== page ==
Innovation

“Quantum dots” solar panel breaks efficiency record

Mar 05, 2020 | 332 views

Researchers at the University of Queensland, Australia, developed a technique that optimizes the efficiency of solar cells from quantum dots, reaching values ​​close to that obtained by traditional silicon cells: 16.4%, against the typical 20%.

Solar cells, through the photovoltaic effect, convert energy from the sun into electrical energy. Among the existing varieties (one of them works, including, through bacteria), one has been gaining attention from the scientific community for its potential, called the quantum dot solar cell. This is an opportunity to generate electricity at low cost.

Quantum dots are semiconductor particles already known to receive electricity and transform it into light with great efficiency. However, what was revealed by the study was that the reverse process is also possible, that is, that light can be transformed into electricity through the technique without such significant energy losses.

Professor Lianzhou Wang celebrates the success of the research carried out with his colleagues, since the improvement of almost 25% in efficiency achieved in relation to the previous world record indicates that the economic viability of a wider application of the novelty is not such a distant dream. "It is precisely the difference between being just a wonderful possibility and being something commercially viable", he says.

The technique behind the conquest
Applying surface engineering techniques, Lianzhou Wang and his team managed to reduce the instability and roughness of the surface of quantum dots, characteristics responsible for limiting the conversion of solar energy into electrical current. The solution found was to test a cation exchange chemistry based on oleic acid.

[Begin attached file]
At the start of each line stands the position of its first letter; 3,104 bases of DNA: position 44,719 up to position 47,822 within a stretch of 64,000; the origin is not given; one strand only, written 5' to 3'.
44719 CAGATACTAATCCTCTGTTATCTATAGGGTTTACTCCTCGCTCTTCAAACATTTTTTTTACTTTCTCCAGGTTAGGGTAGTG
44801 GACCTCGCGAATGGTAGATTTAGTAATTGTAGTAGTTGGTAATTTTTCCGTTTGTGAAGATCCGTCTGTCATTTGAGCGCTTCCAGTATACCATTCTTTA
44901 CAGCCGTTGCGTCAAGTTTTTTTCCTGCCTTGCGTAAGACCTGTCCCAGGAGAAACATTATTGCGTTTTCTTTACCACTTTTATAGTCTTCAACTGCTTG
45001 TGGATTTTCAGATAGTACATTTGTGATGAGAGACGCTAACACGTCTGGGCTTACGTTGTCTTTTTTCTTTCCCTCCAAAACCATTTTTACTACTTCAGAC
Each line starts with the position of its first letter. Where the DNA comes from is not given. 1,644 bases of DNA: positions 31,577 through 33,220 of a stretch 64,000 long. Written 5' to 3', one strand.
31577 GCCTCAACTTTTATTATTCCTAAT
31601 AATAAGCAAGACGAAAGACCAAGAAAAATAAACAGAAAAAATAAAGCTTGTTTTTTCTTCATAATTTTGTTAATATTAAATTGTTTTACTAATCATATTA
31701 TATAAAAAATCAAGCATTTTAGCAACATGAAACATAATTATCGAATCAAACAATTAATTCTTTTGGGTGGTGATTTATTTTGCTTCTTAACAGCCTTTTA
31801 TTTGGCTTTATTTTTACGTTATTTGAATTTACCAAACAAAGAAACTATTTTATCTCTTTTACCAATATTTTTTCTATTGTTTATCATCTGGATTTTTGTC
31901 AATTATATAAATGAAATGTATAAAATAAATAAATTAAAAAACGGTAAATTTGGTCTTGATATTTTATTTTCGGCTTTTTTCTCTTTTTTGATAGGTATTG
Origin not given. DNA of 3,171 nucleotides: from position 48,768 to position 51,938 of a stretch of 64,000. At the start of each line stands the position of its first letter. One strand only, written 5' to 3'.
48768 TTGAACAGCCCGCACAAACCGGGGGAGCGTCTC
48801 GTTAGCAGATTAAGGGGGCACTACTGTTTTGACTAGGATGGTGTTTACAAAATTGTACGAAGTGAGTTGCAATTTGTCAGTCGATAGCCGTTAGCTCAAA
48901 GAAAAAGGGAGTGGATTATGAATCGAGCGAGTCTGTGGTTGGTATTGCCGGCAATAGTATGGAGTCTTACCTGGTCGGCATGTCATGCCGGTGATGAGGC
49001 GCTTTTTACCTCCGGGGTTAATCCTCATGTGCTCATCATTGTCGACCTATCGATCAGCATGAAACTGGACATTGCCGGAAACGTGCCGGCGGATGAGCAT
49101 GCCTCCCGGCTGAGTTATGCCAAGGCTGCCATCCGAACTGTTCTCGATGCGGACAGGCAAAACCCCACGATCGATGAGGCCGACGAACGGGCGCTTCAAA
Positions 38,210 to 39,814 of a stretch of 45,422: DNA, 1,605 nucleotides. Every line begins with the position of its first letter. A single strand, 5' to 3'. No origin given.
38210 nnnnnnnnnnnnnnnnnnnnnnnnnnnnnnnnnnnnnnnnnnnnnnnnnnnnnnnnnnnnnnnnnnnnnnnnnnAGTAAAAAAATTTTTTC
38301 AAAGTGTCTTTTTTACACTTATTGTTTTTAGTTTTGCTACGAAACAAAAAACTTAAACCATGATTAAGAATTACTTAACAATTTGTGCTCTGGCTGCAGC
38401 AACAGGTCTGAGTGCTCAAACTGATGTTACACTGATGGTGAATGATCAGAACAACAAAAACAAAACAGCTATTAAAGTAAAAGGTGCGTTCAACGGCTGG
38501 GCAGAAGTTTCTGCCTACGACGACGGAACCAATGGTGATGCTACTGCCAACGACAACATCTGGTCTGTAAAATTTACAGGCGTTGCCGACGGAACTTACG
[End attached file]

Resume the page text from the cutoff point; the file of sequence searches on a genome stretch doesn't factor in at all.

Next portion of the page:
Although quantum dots are solid nanoparticles, they are contained in liquid solutions. The great news is that, when obtained from solar cells, they eliminate a major problem generated by the use of liquid electrolytes, which can generate leakage in the cells and even oxidize the light-absorbing materials.

The variety of applications is still unknown, but encouraging. Wang, for example, envisions a scenario for powering cars, planes, homes and dressing technologies. Because of the possibility that such cells could be part of flexible panels, such resources could coat vehicles and even windows and other surfaces. The goal is now to break new records.

"Eventually, [the quantum solar cell] could play an important role in meeting the United Nations' goal of increasing the share of renewable energy in the global energy mix," he concludes.